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NEWS
September 21, 1990 | From Times Staff and Wire Reports
Napa County law enforcement officers have identified the body of a woman found stuffed in a 55-gallon paint drum, but they are still trying to explain how the corpse went undetected for 46 days after discovery of the barrel. "We're not computers, we're just humans," said Sheriff's Lt. John Baumgartner. The badly decomposed remains were identified as Patti Charlene Ahmed, 27, most recently of San Pablo.
ARTICLES BY DATE
CALIFORNIA | LOCAL
November 17, 2013 | By Samantha Schaefer
A Northern California school district is recommending that its main high school's Apache mascot be changed. The Apache, adopted decades ago, has long been a sensitive issue for Vallejo High School, and altering it has been raised several times over the years,  according to the Vallejo Times Herald. The matter will be decided at the board's Wednesday meeting. The mascot is offensive to some Native Americans, according to a staff report prepared for the Vallejo City Unified School District's governing board.
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CALIFORNIA | LOCAL
August 12, 2012 | Maria L. La Ganga
Nine months after this former Navy town emerged from bankruptcy protection, its Police Department is about a third smaller than at its peak. The Fire Department has been slashed by nearly a quarter, and the median home price has dropped almost 70%. Half of the downtown storefronts are vacant. But when Shannon O'Hare looks at Vallejo, what he sees is "a dream come true. " A year after the city filed for Chapter 9, the artist and his wife bought their first house together here -- a three-bedroom post-Victorian -- for $142,000.
ENTERTAINMENT
March 19, 2013 | By Randy Lewis
“Did you hear the latest?” Joe Ely asked backstage Sunday night at Pappy & Harriet's, the colorful restaurant and saloon in Pioneertown, a few minutes before starting his set. The question referred to the surreal series of events he experienced last week while on his string of shows down the California coast, for which he's accompanied by guitarist Jeff Plankenhorn.   While Ely was onstage at Slim's in San Francisco Tuesday night, a fan reunited him with a custom guitar that was stolen from him 27 years ago. Ely said Slim's is about three blocks from where the guitar was originally taken along with other band equipment when he was on tour in 1986.
OPINION
March 26, 2005
Re "In Vallejo, a Lesson in Converting El Toro," March 21: Yes, indeed, there is a lesson the military can learn from the closing of military bases at Vallejo and El Toro -- don't peddle the property to housing developers. Both properties are highly contaminated from years of spilling toxins on the open ground. We don't need any more Love Canals. Yet the master planner for Vallejo, a housing developer, might want to raid the funds from an El Toro sale in order to clean up Vallejo. The best use for the El Toro airport is an airport.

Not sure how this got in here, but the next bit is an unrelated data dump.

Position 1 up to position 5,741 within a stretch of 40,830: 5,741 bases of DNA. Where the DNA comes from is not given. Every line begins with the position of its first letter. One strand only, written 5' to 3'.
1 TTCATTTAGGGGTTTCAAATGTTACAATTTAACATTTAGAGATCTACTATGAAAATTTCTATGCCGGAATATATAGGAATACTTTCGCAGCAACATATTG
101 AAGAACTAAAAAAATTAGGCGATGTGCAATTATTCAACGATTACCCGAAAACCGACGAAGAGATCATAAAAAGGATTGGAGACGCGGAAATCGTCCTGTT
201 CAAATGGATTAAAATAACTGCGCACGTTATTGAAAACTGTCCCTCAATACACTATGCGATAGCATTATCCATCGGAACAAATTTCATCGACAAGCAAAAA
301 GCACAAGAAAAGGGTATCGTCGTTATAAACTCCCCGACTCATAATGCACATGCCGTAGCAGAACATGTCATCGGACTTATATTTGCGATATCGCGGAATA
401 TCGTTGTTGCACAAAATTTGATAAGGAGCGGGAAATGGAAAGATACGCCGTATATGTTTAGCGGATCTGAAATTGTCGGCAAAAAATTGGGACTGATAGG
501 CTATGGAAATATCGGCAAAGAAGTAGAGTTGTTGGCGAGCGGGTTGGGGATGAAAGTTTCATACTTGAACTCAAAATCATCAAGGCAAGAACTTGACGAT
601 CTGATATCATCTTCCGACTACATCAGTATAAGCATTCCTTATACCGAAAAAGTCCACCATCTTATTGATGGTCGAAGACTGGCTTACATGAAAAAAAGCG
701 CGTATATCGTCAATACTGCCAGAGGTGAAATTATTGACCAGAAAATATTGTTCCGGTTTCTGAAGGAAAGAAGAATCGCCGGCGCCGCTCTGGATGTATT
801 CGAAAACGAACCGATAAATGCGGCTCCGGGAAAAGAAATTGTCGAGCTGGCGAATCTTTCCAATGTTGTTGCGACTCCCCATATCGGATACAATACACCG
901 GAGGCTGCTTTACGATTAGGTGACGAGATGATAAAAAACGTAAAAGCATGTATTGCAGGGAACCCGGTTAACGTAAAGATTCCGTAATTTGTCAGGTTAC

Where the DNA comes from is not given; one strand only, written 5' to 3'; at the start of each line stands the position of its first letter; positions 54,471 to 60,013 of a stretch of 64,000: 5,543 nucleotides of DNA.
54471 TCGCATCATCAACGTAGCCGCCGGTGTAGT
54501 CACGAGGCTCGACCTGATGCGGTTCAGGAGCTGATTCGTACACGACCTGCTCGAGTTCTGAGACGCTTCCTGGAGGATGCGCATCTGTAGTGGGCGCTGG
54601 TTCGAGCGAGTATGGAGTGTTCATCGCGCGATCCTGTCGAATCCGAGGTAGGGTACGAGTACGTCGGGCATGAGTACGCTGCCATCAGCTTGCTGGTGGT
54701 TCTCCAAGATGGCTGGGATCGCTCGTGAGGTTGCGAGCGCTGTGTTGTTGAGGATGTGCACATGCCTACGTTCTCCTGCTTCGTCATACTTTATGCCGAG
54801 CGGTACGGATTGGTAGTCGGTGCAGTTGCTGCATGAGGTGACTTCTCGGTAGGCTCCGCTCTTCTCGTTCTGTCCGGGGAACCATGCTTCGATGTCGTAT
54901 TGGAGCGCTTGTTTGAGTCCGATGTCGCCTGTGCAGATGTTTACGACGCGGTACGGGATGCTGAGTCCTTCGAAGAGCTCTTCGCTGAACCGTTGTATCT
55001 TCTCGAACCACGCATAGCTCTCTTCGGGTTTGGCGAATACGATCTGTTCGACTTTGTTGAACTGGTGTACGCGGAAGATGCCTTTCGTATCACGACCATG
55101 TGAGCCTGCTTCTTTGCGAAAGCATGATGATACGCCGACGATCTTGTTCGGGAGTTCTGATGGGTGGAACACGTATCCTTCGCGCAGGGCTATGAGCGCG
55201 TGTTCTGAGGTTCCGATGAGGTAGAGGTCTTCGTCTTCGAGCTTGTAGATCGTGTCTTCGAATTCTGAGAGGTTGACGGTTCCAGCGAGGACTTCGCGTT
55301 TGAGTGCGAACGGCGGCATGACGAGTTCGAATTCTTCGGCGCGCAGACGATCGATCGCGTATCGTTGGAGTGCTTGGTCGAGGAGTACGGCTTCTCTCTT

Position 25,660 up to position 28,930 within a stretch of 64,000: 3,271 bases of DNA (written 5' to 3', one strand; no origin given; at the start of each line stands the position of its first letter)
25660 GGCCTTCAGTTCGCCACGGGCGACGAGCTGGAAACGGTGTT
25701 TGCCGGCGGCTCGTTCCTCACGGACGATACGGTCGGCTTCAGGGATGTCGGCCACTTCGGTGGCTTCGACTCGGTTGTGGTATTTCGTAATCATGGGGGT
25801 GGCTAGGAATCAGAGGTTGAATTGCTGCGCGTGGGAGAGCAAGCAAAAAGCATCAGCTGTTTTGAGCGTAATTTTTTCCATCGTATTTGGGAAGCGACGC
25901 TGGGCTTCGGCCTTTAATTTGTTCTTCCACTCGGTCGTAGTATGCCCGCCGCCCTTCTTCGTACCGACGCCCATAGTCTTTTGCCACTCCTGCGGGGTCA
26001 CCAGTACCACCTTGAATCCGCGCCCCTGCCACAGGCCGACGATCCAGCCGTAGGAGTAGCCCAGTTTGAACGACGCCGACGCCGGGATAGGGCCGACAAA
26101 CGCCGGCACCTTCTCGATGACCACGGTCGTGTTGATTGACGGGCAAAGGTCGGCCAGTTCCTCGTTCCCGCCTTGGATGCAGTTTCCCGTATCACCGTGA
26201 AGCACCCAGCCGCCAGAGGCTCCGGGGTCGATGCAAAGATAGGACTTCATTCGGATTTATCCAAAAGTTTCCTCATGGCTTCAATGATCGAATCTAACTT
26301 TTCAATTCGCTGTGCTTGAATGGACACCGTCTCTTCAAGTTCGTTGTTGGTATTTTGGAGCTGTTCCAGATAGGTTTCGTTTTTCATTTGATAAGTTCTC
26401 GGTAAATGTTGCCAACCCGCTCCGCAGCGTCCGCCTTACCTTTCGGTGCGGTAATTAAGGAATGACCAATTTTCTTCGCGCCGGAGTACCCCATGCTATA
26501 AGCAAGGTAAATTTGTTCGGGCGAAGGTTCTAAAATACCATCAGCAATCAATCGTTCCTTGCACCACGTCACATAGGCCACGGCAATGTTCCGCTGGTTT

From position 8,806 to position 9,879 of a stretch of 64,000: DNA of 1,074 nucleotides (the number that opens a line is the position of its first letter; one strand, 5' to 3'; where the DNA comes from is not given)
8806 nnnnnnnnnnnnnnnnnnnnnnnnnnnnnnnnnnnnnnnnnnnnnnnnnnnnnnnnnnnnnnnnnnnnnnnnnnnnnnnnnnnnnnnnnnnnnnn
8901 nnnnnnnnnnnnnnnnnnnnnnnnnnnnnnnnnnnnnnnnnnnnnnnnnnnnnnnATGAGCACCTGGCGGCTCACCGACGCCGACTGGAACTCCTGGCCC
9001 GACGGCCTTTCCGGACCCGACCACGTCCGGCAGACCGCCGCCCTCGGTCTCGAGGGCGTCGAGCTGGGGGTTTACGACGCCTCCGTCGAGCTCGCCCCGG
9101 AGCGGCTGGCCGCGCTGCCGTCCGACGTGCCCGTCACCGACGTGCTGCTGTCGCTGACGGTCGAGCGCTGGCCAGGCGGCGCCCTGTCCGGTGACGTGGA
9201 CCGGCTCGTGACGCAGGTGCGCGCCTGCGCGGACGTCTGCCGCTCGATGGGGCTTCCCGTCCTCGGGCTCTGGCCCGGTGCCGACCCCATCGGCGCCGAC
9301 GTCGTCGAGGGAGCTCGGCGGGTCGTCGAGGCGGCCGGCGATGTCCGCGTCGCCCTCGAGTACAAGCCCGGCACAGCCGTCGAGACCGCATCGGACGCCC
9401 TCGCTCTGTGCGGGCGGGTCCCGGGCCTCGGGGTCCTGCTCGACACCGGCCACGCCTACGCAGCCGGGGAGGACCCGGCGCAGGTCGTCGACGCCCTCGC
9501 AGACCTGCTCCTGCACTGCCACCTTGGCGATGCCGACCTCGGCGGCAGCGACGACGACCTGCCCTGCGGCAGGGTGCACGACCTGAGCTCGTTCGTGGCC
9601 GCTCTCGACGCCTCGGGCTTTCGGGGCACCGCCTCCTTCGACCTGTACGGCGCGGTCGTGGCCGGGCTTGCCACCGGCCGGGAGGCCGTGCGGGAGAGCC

OPINION
March 10, 1991
The drought is severe and mandatory water rationing is at hand. Under this austerity, I would like to inform readers that the California Maritime Academy is conducting an extensive research project examining large-scale desalination for California. Having several decades of experience in the disciplines of desalination (for Merchant and Naval vessels), we here at the academy are analyzing the use of alternative energy sources such as wind and solar power to make the conversion of salt water reasonably affordable.
ENTERTAINMENT
March 19, 2013 | By Randy Lewis
“Did you hear the latest?” Joe Ely asked backstage Sunday night at Pappy & Harriet's, the colorful restaurant and saloon in Pioneertown, a few minutes before starting his set. The question referred to the surreal series of events he experienced last week while on his string of shows down the California coast, for which he's accompanied by guitarist Jeff Plankenhorn.   While Ely was onstage at Slim's in San Francisco Tuesday night, a fan reunited him with a custom guitar that was stolen from him 27 years ago. Ely said Slim's is about three blocks from where the guitar was originally taken along with other band equipment when he was on tour in 1986.
OPINION
February 16, 1997
The news that one of the alleged Vallejo bombers was trying to avoid a third-strike prosecution on another charge (Feb. 4) illustrates vividly how retributive justice and the third-strike frenzy merely escalate the stakes, making life more dangerous for the police and for all the rest of us. Let's de-escalate violence rather than contribute to more of it: end the drug war and imprisonment madness, sponsor treatment, reverse the galloping economic inequality,...
NEWS
February 4, 1997 | MARIA L. La GANGA and JENIFER WARREN, TIMES STAFF WRITERS
Perhaps Kevin Lee Robinson was desperate. Facing the possibility of life in prison because of an upcoming three-strikes trial, police say, he saw only one way out: Bomb the courthouse. Destroy the evidence. Remain a free man. In the end, things didn't turn out that way.
NEWS
July 2, 1988 | Associated Press
Luther E. Gibson, a former newspaper owner and state senator, has died at the age of 93. Gibson, who had been in poor health for the last few years, died Wednesday at his home. Gibson was the owner or part-owner of several newspapers in Solano and Contra Costa counties, buying his first paper, the Antioch Tribune, in 1919. From 1948 to 1968, Gibson, a Democrat, represented Vallejo and Benicia in the Legislature.